Fessler talks Harley-Davidson at Kohler Distinguished Business Lecture
- Published: April 11, 2014
As he took the stage at Lakeland College's Bradley Theatre Thursday night to tell the story of how he helped rev up the Harley-Davidson brand, Clyde Fessler revved up the crowd with just the right marketing flair.
Immediately after a brief video introduced the Harley-Davidson culture, Fessler roared onto the stage riding a Softail Heritage Classic FLSTC motorcycle.
Fessler's presentation, part of Lakeland's 13th annual Charlotte and Walter Kohler Distinguished Business Lecture, recounted the Milwaukee-based company's establishment as one of America's iconic brands.
The lecture was part of a festive night for Harley enthusiasts, a night that included a pre-lecture reception that had Lakeland's Wehr Center decked out with Harley motorcycles, clothing and advertising courtesy of Route 43 Harley-Davidson in Sheboygan. Owner Richard Kummer and several members of his staff attended, and the event drew many local Harley riders who parked their bikes outside the Wehr.
Fessler, a Sheboygan native who retired as a Harley executive in 2002, played an integral part in Harley-Davidson's rebound from near bankruptcy. Some highlights of his presentation:
- Fessler said Harley's marketing turnaround started with three main questions: Who are we? Who are our customers? What do they expect from us? Those questions can help any company or person formulate their brand, he said.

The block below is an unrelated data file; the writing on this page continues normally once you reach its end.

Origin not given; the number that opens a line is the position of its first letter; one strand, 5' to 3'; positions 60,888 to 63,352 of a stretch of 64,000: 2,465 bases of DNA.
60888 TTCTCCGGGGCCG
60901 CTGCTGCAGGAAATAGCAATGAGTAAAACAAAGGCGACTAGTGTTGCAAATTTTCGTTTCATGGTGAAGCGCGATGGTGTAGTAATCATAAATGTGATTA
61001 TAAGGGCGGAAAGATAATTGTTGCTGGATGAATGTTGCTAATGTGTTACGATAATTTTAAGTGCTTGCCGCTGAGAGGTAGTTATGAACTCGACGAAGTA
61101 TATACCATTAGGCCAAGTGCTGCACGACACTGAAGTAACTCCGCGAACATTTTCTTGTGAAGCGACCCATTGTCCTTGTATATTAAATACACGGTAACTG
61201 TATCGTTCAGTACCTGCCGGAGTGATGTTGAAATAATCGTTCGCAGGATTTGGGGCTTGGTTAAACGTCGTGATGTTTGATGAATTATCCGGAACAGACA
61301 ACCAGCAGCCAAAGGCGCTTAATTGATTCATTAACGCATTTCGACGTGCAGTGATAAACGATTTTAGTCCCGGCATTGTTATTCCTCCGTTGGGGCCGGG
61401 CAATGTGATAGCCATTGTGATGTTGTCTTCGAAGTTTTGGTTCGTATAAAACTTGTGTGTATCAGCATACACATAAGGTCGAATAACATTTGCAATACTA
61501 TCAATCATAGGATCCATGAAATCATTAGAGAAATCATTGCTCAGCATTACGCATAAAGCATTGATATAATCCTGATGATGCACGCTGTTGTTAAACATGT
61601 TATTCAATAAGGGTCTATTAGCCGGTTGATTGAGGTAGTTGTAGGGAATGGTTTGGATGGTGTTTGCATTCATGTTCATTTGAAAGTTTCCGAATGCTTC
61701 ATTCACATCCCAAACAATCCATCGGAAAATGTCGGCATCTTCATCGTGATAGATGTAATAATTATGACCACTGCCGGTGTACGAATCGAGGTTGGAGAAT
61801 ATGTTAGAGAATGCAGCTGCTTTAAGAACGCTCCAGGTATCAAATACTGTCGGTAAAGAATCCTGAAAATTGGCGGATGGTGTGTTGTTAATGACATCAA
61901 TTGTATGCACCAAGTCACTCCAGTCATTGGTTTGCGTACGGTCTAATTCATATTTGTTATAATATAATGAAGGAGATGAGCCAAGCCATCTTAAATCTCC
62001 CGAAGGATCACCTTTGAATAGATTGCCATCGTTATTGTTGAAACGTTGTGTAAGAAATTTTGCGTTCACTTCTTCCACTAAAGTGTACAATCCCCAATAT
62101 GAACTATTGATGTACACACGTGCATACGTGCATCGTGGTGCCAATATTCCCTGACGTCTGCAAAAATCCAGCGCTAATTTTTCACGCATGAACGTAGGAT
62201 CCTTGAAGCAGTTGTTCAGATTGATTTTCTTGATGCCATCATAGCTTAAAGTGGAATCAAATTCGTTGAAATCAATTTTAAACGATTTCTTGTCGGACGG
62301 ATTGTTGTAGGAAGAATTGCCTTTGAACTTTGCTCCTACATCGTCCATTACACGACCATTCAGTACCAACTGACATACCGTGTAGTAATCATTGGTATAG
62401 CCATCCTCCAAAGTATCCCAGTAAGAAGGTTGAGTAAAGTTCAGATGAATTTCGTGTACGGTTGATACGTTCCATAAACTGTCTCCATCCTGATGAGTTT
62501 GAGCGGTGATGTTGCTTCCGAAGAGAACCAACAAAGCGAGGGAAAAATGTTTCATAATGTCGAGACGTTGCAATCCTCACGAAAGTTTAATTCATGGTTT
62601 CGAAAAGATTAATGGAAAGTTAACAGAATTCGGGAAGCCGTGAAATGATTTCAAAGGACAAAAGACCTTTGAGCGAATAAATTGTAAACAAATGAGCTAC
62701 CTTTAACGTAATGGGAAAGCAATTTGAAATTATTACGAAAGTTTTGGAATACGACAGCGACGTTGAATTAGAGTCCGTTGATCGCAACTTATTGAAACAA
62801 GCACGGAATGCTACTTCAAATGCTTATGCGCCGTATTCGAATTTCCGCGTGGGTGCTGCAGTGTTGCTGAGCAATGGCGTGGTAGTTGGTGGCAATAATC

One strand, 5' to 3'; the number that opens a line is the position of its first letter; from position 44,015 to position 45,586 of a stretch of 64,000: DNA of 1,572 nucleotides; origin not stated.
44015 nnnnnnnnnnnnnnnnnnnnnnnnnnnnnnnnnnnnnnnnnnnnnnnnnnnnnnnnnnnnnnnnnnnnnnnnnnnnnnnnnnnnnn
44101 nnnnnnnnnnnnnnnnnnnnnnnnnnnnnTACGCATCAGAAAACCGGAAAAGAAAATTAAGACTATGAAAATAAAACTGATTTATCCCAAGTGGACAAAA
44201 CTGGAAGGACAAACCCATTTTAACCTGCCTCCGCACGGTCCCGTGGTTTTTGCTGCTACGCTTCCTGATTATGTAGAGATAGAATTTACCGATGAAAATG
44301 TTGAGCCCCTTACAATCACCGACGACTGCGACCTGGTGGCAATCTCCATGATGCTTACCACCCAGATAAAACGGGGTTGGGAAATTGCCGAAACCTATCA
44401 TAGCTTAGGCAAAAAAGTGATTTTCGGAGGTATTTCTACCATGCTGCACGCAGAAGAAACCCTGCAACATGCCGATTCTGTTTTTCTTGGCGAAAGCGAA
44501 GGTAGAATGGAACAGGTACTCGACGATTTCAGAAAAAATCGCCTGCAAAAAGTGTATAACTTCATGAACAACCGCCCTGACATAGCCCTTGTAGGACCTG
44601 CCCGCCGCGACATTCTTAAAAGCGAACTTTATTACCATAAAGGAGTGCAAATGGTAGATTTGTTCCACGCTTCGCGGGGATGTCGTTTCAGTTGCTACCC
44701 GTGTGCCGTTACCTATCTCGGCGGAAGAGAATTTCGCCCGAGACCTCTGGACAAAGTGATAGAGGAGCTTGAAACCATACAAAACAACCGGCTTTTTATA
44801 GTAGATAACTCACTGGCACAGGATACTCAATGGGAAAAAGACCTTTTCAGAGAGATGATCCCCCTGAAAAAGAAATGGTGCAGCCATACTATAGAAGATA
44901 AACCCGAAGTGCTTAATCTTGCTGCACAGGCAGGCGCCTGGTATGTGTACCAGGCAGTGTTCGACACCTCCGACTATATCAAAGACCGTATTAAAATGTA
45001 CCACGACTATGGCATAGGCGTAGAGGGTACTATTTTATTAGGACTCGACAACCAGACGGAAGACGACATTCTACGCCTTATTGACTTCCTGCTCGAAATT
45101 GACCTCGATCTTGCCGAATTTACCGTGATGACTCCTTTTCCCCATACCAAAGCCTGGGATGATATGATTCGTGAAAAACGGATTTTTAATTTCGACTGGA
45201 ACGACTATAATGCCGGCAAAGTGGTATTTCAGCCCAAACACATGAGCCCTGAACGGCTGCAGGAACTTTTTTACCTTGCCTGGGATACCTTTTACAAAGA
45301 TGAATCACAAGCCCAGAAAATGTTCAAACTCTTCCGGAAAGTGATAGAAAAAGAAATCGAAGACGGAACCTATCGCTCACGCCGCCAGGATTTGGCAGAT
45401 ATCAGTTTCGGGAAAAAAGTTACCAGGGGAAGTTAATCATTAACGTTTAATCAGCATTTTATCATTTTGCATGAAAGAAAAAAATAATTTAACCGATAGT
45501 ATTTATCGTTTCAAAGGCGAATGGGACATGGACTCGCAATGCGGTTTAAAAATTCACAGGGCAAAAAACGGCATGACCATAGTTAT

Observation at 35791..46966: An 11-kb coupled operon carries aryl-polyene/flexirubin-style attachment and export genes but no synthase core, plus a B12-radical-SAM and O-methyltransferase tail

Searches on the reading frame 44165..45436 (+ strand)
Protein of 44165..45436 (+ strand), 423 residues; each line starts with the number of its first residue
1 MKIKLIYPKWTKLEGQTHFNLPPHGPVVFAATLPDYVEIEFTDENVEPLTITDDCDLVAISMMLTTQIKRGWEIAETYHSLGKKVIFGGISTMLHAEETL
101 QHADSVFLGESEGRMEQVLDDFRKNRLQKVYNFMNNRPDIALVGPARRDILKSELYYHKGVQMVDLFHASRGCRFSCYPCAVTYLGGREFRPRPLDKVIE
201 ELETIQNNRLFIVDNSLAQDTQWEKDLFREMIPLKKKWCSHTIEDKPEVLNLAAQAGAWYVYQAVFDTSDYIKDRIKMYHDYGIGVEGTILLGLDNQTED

- Spend time getting to know your customers, because they are your best salespeople. Fessler said he used to stop shaving at Thanksgiving so he would physically fit in with Harley customers at the annual gathering in Dayton Beach, Fla., each December. "Problems are in the office; solutions are in the field," he said.
- Fessler said Harley-Davidson's brand successfully expanded when the company stopped selling just a product (the motorcycle) and started selling a lifestyle. The company developed a line of Harley clothes and started marketing them to females and children. The company assisted dealers all over the world in redesigning their dealerships. "Our riders want to visit our stores because each one presents a unique experience," Fessler said.
- The company had to overcome negative images about motorcycles fueled by movies in the 1950s and 1960s that painted riders as violent gang members looking to pillage when they went on rides. Harley-Davidson owners have raised millions of dollars for a variety of charities, most notably the Muscular Dystrophy Association.
Fessler joined Harley-Davidson in 1977, and he recalled spending two days at the Sheboygan Harley dealership owned by Bill Kummer researching to prepare for his job interview. He served as director of marketing services, general sales manager, director of licensing, vice president of general merchandise and vice president of business development
The University of Notre Dame graduate also served on the board of trustees for the American Motorcycle Association and the Motorcycle Safety Foundation.
Fessler's appearance at Lakeland was made possible by a gift from The Charlotte and Walter Kohler Charitable Trust. Lakeland annually brings a nationally known business or economic figure to its main campus to speak with Lakeland students and the general public.
Past lecturers have included former Speaker of the U.S. House of Representatives and Republican presidential candidate Newt Gingrich, Forbes Media President and CEO Steve Forbes and Emmy Award-winning journalist and author John Stossel.
The Charlotte and Walter Kohler Charitable Trust is named for former Wisconsin Gov. Walter Kohler Jr. and his wife, Charlotte.